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What it does 

Lowe v. Atlas Logistics Group Retail Services LLC, 102 F.Supp.3d 1360 (N.D. Ga. 2015) is the first case defining the scope of genetic privacy afforded to employees under the Genetic Information Nondiscrimination Act (GINA).

GINA defines genetic information as “information about (i) such individual’s genetic tests, (ii) the genetic tests of family members of such individual, and (iii) the manifestation of a disease or disorder in family members of such individual.” The statute protects employees against genetic testing, defined as “an analysis of human DNA, RNA, chromosomes, proteins, or metabolites, that detects genotypes, mutations, or chromosomal changes,” done or required by employers.

The issue presented was whether the employer’s obtaining DNA from the employees to identify the source of feces left in the workplace violated GINA.

The Court ruled in favor of the employees. The holdings of the court included:

  • that the DNA analysis requested by Atlas qualified as a genetic test constituting a request for genetic information from employees, and was deemed a violation of GINA.
  • upholding a broad definition of genetic information that “errs on the side of prohibiting employer-mandated or requested DNA testing.”
  • the right to privacy was enumerated in the statute’s unambiguous language, and was reinforced by clear evidence of legislative intent.
The facts 

Atlas, a grocery transportation and storage service, began finding feces in its Warehouse. An investigation identified the plaintiffs as employees whose work schedules overlapped with the estimated timeframe of the defecation. Atlas requested DNA samples from the  employees in an attempt to identify the so-called “devious defecator,” and submitted them to a forensic laboratory for comparison to the fecal matter found in the warehouse. The DNA was compared using Short Tandem Repeat (STR) analysis and did not reveal a match with the plaintiffs. It is notable that STR analysis does not reveal an individual’s propensity for disease. Nevertheless, the plaintiffs filed discrimination charges, citing the gathering and disclosure of their genetic information by Atlas as a GINA violation. 

Decision Points 

The Court held that since the defendants’ actions constituted a “genetic test,” which GINA defines as including the “detect[ion] of genotypes, mutations, or chromosomal changes,” Atlas had violated GINA. Core points of the decision include:

Statutory Language

  • Atlas disputed whether the analysis detected “genotypes [and] mutations,” since identification, rather than the determination of a disease or disorder, was the purpose of the testing.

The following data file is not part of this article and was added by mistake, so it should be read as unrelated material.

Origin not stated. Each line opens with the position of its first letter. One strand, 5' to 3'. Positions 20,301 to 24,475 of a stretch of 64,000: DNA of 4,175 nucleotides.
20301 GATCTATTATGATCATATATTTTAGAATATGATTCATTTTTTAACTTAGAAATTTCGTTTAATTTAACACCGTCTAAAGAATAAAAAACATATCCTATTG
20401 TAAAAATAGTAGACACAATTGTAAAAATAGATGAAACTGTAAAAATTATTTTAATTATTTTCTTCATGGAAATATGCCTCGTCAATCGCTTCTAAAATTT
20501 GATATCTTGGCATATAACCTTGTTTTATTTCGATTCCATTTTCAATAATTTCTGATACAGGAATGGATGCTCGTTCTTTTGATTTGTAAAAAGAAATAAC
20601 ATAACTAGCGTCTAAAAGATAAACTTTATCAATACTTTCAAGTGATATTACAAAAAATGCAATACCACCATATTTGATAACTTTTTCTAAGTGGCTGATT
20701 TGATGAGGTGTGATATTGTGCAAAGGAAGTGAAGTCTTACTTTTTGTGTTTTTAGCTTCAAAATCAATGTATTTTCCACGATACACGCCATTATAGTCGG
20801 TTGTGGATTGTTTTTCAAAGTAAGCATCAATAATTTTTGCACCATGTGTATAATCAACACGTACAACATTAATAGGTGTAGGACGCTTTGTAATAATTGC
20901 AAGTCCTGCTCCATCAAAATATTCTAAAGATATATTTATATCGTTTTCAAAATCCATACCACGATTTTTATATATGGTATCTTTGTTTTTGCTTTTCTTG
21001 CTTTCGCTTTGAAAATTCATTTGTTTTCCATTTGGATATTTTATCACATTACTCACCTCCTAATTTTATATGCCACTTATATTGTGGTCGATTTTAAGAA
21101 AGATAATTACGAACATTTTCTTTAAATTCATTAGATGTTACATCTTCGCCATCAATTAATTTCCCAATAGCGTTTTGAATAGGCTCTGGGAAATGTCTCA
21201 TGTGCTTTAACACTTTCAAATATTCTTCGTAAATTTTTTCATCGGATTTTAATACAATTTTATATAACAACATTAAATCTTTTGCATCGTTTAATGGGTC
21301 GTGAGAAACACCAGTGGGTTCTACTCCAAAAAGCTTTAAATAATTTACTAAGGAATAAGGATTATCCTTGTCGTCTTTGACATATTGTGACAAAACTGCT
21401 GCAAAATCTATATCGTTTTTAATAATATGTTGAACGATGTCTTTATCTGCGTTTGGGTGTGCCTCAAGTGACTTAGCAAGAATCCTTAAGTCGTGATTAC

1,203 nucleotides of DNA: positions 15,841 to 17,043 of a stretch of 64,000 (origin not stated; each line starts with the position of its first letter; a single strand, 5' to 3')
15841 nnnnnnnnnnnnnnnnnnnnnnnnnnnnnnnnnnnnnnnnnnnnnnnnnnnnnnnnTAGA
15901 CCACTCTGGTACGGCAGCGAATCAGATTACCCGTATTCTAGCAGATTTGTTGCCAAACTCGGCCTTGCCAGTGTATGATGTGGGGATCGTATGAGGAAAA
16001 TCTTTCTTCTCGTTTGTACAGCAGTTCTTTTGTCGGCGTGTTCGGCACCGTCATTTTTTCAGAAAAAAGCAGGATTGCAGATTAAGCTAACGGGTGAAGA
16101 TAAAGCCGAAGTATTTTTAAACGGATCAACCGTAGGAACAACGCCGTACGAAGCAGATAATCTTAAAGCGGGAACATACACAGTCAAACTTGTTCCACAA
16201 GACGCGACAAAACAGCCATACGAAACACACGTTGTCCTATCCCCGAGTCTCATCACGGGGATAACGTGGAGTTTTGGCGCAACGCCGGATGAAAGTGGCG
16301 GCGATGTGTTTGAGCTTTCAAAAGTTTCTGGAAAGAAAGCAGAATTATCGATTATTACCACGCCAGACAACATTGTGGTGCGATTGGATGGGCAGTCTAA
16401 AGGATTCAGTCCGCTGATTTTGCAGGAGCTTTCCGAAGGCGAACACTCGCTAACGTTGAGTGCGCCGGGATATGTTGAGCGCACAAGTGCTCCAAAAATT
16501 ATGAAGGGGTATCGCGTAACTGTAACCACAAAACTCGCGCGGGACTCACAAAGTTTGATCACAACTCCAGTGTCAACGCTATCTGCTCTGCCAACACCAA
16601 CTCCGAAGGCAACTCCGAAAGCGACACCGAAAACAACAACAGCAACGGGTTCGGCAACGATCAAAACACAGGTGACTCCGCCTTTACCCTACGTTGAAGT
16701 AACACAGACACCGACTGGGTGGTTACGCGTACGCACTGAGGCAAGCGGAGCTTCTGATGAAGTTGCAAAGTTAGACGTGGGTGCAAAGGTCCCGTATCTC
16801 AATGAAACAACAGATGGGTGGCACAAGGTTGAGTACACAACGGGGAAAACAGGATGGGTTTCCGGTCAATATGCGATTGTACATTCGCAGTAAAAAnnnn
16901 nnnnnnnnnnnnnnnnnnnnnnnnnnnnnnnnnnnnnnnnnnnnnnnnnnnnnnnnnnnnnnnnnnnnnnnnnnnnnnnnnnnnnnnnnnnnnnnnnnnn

• The Court rejected this claim, citing the defendant’s expert witness, Dr. Julie Howenstine, who conceded that the analysis performed detected both “genotypes [and] mutations.”
    • The Court also rejected Atlas’ argument that the statute should be narrowly interpreted to cover only genetic tests “related to one’s propensity to disease.”

Evidence of Legislative Intent

The Court found that the legislative history of GINA supported a broad interpretation of gentic testing:

  • Broad prohibition of employer-requested genetic testing is consistent with the Congressional Findings’ characterization that GINA as a “basic standard necessary to fully protect the public from discrimination and allay their concerns about the potential for discrimination.”
  • When previously brought before Congress, the narrower definition endorsed by Atlas was not incorporated into the statute; the prior rejection of this minority view during the legislation’s development is taken as clear evidence of legislative intent.
Relevant Science 

New sequencing technology is making it progressively easier to learn about a person’s genetic makeup. Genetic testing can be used to identify changes or differences in a person’s chromosomes, genes, proteins or metabolites, for purposes of human identification, as it was in this case, or for determining a person’s propensity for disease. There are thousands of available “genetics tests” and more are constantly being developed. Depending upon the type of genetic test utilized, different kinds of information about an individual may be obtained.

The type of genetic test used in this case examines sections of the genome called Short Tandem Repeats (STR).  This type of test is routinely used in law enforcement to compare an unknown sample containing DNA, such as evidence gathered from a crime scene, to a set of known samples, either contained in a DNA data base or obtained from specifically identified individuals.  Based on current technology, this type of test can only be used  for purposes of human identification, but does not reveal propensity for disease or other aspects of a persons genetic makeup. This process generally involves the sequencing of 13 specific loci in DNA, which the FBI has identified as most accurate in determining identity. Use of these 13 locations vastly decreases the likelihood of a duplicate profile within the population, to odds of less than 1 in 800 trillion people.

Where & When 

The defendant may appeal the $2.2 million compensatory and punitive damage award that the jury awarded to the plaintiffs to the Eleventh Circuit Court of Appeals

Primary Author 
Kushal Kadakia
Thomas Williams, JD, MBE, & Allison Roder, PhD Candidate
Recommended Citation 

Duke SciPol, “Lowe v. Atlas Logistics Group Retail Services LLC” available at (06/20/2016).